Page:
Looking for a job. Should you advertise your availability on LinkedIn and other social networks?
During the pandemic, hashtags such as #opentowork, #hireme and #ono – open to new opportunities – lit up social media and networking platforms, as unemployed professionals announced they were in the labor market. job.
This is a marked departure from years past, when some job seekers feared that bragging about their unemployment status would stigmatize them, says Suzi Owens, director of communications at LinkedIn. The fact that millions of workers were made redundant or resigned during the pandemic, she says, made many people feel more comfortable sharing.
“People are just more vulnerable,” she says. With uncrowded or paused job fairs, job searches during the pandemic have become an increasingly virtual affair, with a candidate’s online presence looming even more prominently than before.
In 2020, LinkedIn launched new tools for professionals to broadcast their job posting status to anyone who visits their page, including with a green frame that says #OpentoWork for users to add to their profile photos. Over 10 million people around the world have used this feature. LinkedIn says its data shows that those who use the photo frame receive 40% more posts from recruiters and are 20% more likely to receive posts from other site members.
Yet recruiters and career coaches disagree on the extent to which candidates should adopt such tactics.
“The data I’ve seen shows a lot of bias related to unemployment,” says Angela Watts, Boise, Idaho-based job search coach and former corporate recruiter for Fortune 500 companies, including the Albertsons grocer. Cos. and New York Life Insurance Co. In her experience, she says, both before and after the pandemic, recruiters often view jobless job seekers more critically, fearing they may have suffered. loss of skills or personal problems at work.
Even though the pandemic has improved it to some extent, she says she advises job seekers she works with against using the hashtag: “I’m not willing to let my clients take this risk. “
Unemployed people tend to have more difficulty finding jobs: a 2017 New York Fed study, for example, found that while those job seekers sent 40% of the sampled applications, they did not. ‘received only 16% of job offers.
Survey data collected by Indeed this year suggests similar trends. Among hiring decision makers, 77% believed that being unemployed could mean that a candidate would need more training or support, while 70% believed that it suggested that an unemployed candidate would be less productive if they were was hired.
Some recruiters, like Ilana Pinsky, a technology recruiter based in Portland, Ore., Say that prospect is outdated.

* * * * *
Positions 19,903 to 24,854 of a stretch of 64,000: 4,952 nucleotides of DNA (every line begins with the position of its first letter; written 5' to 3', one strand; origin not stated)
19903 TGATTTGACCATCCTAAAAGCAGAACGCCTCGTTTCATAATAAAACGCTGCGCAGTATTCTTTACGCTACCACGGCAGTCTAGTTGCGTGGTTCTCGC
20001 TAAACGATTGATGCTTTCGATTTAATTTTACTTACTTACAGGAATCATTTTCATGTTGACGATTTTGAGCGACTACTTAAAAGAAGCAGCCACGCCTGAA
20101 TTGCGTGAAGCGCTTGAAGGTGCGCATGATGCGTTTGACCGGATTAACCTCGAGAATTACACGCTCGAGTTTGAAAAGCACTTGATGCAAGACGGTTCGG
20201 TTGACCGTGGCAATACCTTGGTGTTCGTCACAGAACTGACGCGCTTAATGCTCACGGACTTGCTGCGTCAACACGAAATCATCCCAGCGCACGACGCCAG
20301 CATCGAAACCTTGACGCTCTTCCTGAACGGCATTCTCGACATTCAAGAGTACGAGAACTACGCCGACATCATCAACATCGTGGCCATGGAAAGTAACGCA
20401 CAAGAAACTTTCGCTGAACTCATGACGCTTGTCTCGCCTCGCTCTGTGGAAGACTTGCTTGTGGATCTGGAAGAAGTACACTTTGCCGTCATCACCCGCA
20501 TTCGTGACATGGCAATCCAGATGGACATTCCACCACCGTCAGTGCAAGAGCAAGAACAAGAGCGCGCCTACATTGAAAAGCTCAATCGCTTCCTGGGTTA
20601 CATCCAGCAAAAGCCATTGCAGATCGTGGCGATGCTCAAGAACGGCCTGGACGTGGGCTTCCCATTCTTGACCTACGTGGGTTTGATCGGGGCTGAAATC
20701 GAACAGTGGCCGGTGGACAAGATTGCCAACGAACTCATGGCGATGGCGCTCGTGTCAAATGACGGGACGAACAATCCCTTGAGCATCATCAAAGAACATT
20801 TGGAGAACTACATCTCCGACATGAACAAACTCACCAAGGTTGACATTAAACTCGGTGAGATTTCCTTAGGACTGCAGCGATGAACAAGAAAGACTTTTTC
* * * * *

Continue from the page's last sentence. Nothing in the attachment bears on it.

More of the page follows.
“I definitely prioritize people who have a #OpentoWork banner because they will be more accessible and will be more inclined to respond,” she said of recruiting in the Covid-19 era. After nearly two years of the pandemic, she says recruiters need to be more empathetic, adding that she hired a software developer who used the banner.
Before adding #OpentoWork to his LinkedIn profile this month after his short-term program director ended, Jesse Lindow, 49, of Pacifica, Calif., Briefly wondered if people would judge him. : “You think, is this going to come as seemingly needy?” Or will it be like, ‘Oh, no! Are you unemployed ? Why this?'”
He was convinced his connections knew the quality of his work, he said, and got down to it.
“Your network is your network,” he says. “These are people I work with and have known for 20 years. In one day, he had received a handful of messages from contacts offering to help.
Job seekers need to understand that even in today’s tight job market, the usefulness of hashtags is limited, says Dan Roth, a San Diego-based tech recruiter. He says that in large companies, most recruiters use job title specific keywords as search terms, not general hashtags.
Mr Roth experienced it on both sides, he says. As a job seeker during the pandemic, he used the hashtag with mixed results. “I discovered that the only ones who contacted me because of the banner were jobs I didn’t want. “
Yet others say they have been successful. In Lawrence, Kan., Brian Pandji, 40, posted #OpentoWork on his LinkedIn profile after losing his job this year as a QA manager. About a half-dozen recruiters have contacted, he says, along with people in his network. One of his former colleagues, he says, helped him navigate the health information technology company where he later found work as a business analyst.
“You would be surprised how many people respond with support and encouragement,” he says.
Roshni Arora, 26, until recently a mortgage processing expert at Better.com, says the purpose of a network is to use it. After being fired this month, Ms. Arora started using the #OpentoWork hashtag on LinkedIn and received nearly a dozen messages from recruiters within days, not counting personal contact notes.
“#OpentoWork is now very normal,” she said, adding that she wasn’t worried about the optics.
Write to Te-Ping Chen at firstname.lastname@example.org
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